By LADESOPE LADELOKUN
President Muhammadu Buhari made no mistake when he said if we fail to kill corruption, corruption will kill Nigeria. It is not disputable that the hydra-headed monster has done incalculable damage to virtually every facet of our national life. Little wonder, millions of Nigerians did not pass up the opportunity to elect President Buhari who is popular for his integrity and tough anti-corruption stance, to lead a total war against the vermin called corruption.
Buhari left no one in doubt about his major task in the run-up to the last general elections. At every stop during the campaigns, he trumpeted his desire to crush the monster that has been a barrier to our journey to development.
Expectedly, lovers of free money and denizens of graft became unsettled and many developed apoplexy at the mention of his name. Some even vowed to go on exile should Buhari become the President. Others had premonitory dreams about feeding their loved ones in prisons. And the fear of Buhari became the beginning of wisdom for financial terrorists.
Now that Buhari is president, there is no doubt the war against corruption has begun. It is evident in the amount of cash and property recovered by the nation’s anti-corruption bodies. And, for the first time, those who misapplied or misappropriated public funds, thinking that the day of reckoning will never come in their lifetime now know what hit them. Even the military is not spared as long hidden skeletons are excavated and dossiers of iniquity opened.
But, many have expressed concern about the nature of President Buhari’s anti-corruption war despite the success it has so far recorded. Buhari is accused in some quarters of fighting a selective war. Some of these accusations range from the ridiculous to the mundane. If Buhari were not persecuting those alleged to have soiled their hands because they are Christians, it would be because their grand uncle killed Buhari’s granduncle’s cows. But one cannot in all honesty dismiss all the opinions about Buhari’s anti-corruption war as mere lamentations of the tribe of wailers.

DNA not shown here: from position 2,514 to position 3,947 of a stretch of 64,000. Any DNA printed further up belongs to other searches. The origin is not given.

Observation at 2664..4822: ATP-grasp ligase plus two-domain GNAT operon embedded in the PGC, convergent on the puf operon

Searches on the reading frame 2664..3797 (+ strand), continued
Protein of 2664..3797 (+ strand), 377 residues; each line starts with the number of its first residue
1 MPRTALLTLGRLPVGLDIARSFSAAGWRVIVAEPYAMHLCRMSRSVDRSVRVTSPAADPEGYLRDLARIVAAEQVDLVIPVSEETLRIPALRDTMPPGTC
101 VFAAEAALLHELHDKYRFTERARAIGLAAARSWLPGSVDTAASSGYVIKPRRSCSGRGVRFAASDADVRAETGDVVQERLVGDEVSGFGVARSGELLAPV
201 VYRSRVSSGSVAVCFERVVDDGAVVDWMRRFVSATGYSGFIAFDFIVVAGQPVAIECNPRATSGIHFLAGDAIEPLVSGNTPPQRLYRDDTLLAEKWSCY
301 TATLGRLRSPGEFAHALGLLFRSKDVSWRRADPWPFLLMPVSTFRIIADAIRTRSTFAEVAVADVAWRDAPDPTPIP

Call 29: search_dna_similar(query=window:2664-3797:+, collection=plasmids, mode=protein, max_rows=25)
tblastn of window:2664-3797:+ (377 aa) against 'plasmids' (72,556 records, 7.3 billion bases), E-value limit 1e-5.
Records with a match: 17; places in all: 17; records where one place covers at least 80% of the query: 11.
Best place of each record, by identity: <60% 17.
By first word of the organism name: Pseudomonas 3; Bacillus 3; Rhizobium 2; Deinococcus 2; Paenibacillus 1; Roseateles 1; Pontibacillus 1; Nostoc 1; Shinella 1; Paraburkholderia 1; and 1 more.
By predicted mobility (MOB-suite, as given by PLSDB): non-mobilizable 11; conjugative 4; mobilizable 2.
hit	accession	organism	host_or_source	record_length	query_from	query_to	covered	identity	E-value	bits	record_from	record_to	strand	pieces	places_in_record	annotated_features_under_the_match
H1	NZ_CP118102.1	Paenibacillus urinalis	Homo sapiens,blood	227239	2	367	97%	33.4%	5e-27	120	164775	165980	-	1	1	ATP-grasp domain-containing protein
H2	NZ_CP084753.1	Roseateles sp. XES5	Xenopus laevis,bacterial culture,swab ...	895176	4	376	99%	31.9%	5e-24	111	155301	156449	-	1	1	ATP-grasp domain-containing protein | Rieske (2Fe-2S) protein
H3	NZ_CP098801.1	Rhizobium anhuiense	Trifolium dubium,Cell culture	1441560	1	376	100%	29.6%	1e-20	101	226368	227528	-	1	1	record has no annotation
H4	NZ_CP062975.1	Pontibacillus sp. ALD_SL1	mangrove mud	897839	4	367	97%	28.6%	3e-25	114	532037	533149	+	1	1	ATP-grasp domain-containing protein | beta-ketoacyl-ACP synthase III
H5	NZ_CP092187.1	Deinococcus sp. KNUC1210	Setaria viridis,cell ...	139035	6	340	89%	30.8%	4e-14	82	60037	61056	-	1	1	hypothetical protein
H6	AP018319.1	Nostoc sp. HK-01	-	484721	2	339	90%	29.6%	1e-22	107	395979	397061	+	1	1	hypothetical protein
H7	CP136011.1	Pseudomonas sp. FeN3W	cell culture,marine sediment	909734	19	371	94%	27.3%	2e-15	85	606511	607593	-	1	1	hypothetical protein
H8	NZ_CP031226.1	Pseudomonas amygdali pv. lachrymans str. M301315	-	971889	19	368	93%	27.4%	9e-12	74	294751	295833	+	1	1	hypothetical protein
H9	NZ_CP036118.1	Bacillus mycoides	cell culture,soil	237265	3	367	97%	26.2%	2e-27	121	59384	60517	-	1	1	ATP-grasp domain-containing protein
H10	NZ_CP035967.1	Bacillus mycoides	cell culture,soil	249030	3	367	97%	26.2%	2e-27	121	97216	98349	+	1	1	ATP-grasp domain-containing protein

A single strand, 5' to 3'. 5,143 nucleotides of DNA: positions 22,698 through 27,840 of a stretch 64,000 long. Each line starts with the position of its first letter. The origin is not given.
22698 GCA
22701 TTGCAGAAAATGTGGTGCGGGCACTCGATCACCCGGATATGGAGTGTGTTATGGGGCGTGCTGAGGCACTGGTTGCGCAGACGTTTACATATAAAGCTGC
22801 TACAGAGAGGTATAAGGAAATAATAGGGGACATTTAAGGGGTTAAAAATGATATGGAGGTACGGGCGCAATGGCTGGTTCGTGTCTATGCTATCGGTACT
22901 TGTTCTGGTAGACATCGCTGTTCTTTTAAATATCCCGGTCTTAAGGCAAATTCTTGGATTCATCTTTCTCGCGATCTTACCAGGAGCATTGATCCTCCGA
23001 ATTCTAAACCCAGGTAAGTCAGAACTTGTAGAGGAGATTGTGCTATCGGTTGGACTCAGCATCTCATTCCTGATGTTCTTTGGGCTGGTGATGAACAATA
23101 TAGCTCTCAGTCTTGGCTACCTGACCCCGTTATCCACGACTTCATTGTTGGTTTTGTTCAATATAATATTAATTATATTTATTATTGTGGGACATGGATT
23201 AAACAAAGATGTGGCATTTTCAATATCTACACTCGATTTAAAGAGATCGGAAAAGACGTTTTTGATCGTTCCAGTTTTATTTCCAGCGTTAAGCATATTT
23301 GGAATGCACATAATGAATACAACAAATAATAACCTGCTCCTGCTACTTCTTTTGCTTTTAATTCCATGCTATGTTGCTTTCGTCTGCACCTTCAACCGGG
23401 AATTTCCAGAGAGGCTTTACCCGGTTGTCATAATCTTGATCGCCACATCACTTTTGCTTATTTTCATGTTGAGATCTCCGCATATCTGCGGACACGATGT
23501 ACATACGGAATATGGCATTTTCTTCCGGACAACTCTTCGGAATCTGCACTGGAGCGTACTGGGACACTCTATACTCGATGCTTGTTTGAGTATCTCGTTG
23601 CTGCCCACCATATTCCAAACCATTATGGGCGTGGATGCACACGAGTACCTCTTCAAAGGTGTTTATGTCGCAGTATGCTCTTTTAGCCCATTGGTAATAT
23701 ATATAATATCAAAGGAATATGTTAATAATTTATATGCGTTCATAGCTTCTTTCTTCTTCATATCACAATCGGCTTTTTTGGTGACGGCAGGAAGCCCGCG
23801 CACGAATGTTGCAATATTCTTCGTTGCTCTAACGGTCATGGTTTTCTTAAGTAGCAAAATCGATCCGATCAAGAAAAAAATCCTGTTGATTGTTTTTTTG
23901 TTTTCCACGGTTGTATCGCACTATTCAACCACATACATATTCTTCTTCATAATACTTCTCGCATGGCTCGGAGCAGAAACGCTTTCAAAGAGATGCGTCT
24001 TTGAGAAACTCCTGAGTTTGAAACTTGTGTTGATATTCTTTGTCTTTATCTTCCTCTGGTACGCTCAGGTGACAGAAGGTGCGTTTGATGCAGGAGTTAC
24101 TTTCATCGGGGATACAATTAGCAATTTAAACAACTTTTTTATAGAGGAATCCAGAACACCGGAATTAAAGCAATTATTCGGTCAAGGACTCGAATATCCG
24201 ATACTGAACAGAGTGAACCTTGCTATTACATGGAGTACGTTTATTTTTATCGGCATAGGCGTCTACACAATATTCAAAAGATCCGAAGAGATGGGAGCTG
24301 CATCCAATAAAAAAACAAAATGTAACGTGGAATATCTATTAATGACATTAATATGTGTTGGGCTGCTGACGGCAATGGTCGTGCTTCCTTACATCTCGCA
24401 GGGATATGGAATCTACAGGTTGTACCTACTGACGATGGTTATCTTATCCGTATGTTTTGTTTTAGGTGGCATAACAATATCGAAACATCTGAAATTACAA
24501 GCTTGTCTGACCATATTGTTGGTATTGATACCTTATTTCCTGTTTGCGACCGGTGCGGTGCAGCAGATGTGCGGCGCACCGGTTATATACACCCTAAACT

Curiously, one wonders why the illegal recruitment at the CBN has been allowed to stand despite the hue and cry that greeted it. Sons, daughters and relatives of the rich and mighty, especially the President’s friends, got engaged by the CBN without due process.
Just as the dust raised by irregular CBN recruitment was settling, the FIRS secretly employed 350 new staff. Like that of the CBN, it was neither advertised nor approved by the CBN. It was neither advertised no approved by the Federal Character Commission as the service rules stipulate. What is even more irritating is the lame argument by the CBN that they were ‘targeted recruitments’.
And I ask, what are the sins of the ordinary man that makes it a taboo for him to be ‘targeted’ for plum positions? Are less privileged Nigerians only meant to be shepherded to polling booths on election day to give expression to the dream and aspirations of ambitious politicians?
Away from the hoopla generated by irregular recruitments, one issue many Nigerians have expressed dissatisfaction about is its handling of the corruption allegations leveled by an online news portal against the Chief of Army Staff ( COAS ), Gen. Tukur Buratai. Buratai was accused of buying mansions worth N120m in Dubai. Expectedly, many became mathematicians as they got busy with their calculators with the sole aim of calculating Buratai’s income since he joined the army till date. And, the popular verdict in the court of public opinion is that Buratai couldn’t have purchased his Dubai mansion from his legitmate savings as claimed by the army
With documents of illicit transactions allegedly carried out by Buratai that using fronts suffusing the cyberspace, the least that is expected of the nation’s anti-corruption bodies is to swing into action with a view to ascertaining the veracity of the allegations leveled against him. Not the feeble clearance and defence by the Federal Government and the Nigerian Army in respect of the corruption allegations hanging over his head. The chief locust that messes up our collective fabric cannot be killed if the nation’s anti-corruption bodies choose to see with one eye. It is gratifying that the president says he belongs to everyone and belongs to no one. To be fair, nothing suggests that Mr. President would shield his ministers or army chiefs or party members from prosecution. But, silence in the face of brazen nepotism- which is infact corruption- and allowing it to stand as witnessed in the case of illegal recruitments could send the wrong signal to the children of corruption and make a mockery of the war against graft
Every appearance of evil must be rejected and shot down. Let the searchlight of the nation’s anti-corruption agencies be beamed the way of the broom, the umbrella and all those whose hands are soiled, no matter whose ox is gored.
Ladelokun writes from Ogun State